Plastic bottles of water are everywhere. We buy them for our families. We get them at parties, meetings, events, schools and restaurants. Most of the empty bottles never make it to recycling. Eighty-six percent end up as garbage, almost 1,500 bottles per second, according to the Container Recycling Institute. In 2007, U.S. bottled water consumption was more than 8 billion gallons, the Beverage Marketing Corporation of New York and U.S. Department of Agriculture say, costing consumers almost $100 billion - more than 1,900 times the price of tap water. Bottled water is also costly for the environment with production, transportation, packaging and disposal of the plastic. Plastic persists in the environment.
The environmental impact of bottled water is high. In the U.S. alone, the bottled water industry uses approximately 50 million barrels of oil per year. Oil is used to make plastic, to transport it and to keep the water cold. In fact, the petrochemical industry, which makes plastics, detergents and fertilizers, is generally the largest consumer of energy in the manufacturing sector, according to the Earth Policy Institute. The amount of oil needed to make the U.S. consumers' bottled water could fuel about 100,000 cars per year. Since carbon dioxide is a byproduct of plastic production, every time we use another bottle, we contribute to greenhouse gases.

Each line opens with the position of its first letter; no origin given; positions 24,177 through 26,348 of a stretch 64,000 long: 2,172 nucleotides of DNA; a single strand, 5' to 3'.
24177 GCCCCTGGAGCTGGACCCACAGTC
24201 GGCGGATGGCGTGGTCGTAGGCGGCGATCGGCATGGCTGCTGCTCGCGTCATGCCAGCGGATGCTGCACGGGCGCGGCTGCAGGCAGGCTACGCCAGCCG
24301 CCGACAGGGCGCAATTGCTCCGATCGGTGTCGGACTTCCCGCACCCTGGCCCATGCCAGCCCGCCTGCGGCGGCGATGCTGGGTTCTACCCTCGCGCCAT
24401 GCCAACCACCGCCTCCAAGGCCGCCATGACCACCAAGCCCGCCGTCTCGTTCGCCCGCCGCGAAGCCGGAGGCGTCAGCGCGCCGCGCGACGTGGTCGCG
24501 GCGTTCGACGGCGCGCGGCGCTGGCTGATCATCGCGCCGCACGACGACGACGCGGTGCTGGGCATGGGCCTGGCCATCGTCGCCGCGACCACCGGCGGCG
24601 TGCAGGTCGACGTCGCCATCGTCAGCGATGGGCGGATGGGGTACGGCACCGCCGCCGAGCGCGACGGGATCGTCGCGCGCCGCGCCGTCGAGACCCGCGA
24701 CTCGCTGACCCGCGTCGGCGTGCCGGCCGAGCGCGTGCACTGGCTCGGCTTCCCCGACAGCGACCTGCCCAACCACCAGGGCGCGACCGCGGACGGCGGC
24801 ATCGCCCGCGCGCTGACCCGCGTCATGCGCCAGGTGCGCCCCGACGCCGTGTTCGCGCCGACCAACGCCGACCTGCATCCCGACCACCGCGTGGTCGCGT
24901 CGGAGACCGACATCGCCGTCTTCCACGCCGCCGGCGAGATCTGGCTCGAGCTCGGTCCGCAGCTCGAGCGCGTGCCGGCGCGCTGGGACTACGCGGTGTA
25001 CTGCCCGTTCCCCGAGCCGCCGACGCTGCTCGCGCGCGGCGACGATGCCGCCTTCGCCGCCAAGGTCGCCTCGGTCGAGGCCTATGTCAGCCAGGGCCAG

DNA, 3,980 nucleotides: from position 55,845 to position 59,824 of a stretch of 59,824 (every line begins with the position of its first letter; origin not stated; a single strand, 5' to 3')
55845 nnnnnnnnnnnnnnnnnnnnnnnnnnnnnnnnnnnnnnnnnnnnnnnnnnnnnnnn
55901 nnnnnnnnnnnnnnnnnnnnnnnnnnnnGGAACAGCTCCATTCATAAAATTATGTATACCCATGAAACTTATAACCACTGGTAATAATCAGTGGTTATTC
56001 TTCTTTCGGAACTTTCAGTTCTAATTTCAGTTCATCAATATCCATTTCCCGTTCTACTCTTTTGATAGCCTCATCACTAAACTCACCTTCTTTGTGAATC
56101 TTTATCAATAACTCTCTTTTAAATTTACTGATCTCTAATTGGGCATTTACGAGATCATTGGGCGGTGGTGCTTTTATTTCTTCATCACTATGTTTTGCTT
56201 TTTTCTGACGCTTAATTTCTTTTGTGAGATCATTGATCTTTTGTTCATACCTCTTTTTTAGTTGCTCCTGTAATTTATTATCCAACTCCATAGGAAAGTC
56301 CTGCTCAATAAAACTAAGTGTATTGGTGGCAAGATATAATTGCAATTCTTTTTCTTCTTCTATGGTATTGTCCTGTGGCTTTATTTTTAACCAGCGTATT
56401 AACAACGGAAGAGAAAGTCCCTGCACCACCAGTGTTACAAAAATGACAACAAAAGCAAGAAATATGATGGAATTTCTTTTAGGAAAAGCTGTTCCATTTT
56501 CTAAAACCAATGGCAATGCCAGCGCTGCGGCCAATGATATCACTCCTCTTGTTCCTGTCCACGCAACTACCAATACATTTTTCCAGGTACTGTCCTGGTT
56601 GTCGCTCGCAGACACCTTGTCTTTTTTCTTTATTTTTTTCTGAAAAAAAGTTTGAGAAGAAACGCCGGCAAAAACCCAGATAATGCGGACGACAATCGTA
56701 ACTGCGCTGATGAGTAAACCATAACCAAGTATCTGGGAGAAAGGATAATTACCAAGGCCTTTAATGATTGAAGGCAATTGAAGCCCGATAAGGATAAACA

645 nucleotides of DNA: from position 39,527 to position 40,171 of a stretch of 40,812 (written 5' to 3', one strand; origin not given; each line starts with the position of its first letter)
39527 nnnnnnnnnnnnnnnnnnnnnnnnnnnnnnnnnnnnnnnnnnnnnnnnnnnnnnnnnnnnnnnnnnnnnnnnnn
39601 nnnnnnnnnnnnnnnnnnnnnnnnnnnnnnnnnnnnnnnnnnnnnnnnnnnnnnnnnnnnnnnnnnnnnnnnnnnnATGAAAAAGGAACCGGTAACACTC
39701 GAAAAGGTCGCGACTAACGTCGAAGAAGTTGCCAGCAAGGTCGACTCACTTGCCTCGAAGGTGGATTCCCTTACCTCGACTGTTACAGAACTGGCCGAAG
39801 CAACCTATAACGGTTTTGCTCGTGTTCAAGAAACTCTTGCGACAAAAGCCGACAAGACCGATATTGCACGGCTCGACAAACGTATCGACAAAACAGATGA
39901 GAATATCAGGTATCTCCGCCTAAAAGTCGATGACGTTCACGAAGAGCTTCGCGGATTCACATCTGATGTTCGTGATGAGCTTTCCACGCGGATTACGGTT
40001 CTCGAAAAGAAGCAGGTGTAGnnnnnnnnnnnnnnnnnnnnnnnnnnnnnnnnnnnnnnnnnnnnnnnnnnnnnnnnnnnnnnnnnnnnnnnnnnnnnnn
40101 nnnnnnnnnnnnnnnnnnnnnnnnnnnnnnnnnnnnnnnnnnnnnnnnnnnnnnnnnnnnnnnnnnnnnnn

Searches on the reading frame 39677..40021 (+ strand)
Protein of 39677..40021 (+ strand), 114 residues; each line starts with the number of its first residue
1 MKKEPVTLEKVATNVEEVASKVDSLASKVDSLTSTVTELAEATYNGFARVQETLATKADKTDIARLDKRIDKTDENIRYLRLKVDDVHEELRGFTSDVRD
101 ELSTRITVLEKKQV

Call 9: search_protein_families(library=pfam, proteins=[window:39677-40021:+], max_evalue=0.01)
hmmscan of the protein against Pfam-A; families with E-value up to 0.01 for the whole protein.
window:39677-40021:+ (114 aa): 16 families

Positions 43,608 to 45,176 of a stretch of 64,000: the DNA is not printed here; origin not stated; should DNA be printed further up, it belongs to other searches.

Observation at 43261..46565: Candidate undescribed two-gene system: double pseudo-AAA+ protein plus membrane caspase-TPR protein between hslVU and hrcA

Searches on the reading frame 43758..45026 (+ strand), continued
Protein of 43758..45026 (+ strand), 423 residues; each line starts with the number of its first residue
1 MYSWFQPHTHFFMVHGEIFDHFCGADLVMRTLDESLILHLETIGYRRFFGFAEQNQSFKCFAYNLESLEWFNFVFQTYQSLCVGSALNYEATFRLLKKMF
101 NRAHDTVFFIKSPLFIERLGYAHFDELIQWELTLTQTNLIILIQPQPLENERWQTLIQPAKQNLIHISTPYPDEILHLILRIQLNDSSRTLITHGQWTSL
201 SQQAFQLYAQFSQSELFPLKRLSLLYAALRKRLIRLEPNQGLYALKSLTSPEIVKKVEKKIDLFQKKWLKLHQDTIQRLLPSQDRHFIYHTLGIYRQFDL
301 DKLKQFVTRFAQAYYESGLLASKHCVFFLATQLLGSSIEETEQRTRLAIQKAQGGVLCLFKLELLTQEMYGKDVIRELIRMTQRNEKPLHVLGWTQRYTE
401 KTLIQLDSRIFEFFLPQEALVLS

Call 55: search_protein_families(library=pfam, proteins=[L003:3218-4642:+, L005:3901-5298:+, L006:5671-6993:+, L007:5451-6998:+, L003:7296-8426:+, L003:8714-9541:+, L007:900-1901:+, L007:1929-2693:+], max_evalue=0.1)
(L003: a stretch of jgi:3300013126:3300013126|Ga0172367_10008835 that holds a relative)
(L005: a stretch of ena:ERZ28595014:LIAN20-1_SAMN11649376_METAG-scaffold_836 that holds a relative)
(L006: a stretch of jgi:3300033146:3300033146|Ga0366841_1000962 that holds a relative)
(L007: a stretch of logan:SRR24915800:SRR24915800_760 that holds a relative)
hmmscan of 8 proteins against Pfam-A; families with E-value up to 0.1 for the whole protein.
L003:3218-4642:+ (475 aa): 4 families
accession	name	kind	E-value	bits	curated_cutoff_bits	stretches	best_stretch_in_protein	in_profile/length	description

Marketing has us convinced that bottled water is safer to drink than tap water, even though the Earth Policy Institute has concluded that 40 percent of the bottled water we buy is merely filtered or treated tap water with minerals added. According to Dr. Sue Donaldson, a water quality education specialist with University of Nevada Cooperative Extension, people don't realize that municipal tap water is safe to drink. By law, municipal providers must deliver water that meets the drinking water standards set in the Safe Drinking Water Act. There are more standards in the U.S. and Europe regulating tap water than bottled water. Donaldson suggests using a refillable water bottle free of BPA, such as stainless steel, and filling it with tap water. If you don't like the tap water taste, consider a simple carbon filter to remove chlorine, etc. She notes we spend more per gallon of bottled water (in small bottles), than we do per gallon of gas; and we think gas is expensive!
We can make a difference. At a minimum, let's cut our bottled water use in half. Use a refillable bottle, made of BPA-free plastic or stainless steel, instead of buying bottled water. Encourage your friends and family to drink from a refillable bottle. Finally, recycle every plastic bottle you use or find.
• JoAnne Skelly is the Carson City/Storey County Extension educator for University of Nevada Cooperative Extension and may be reached at firstname.lastname@example.org or 887-2252.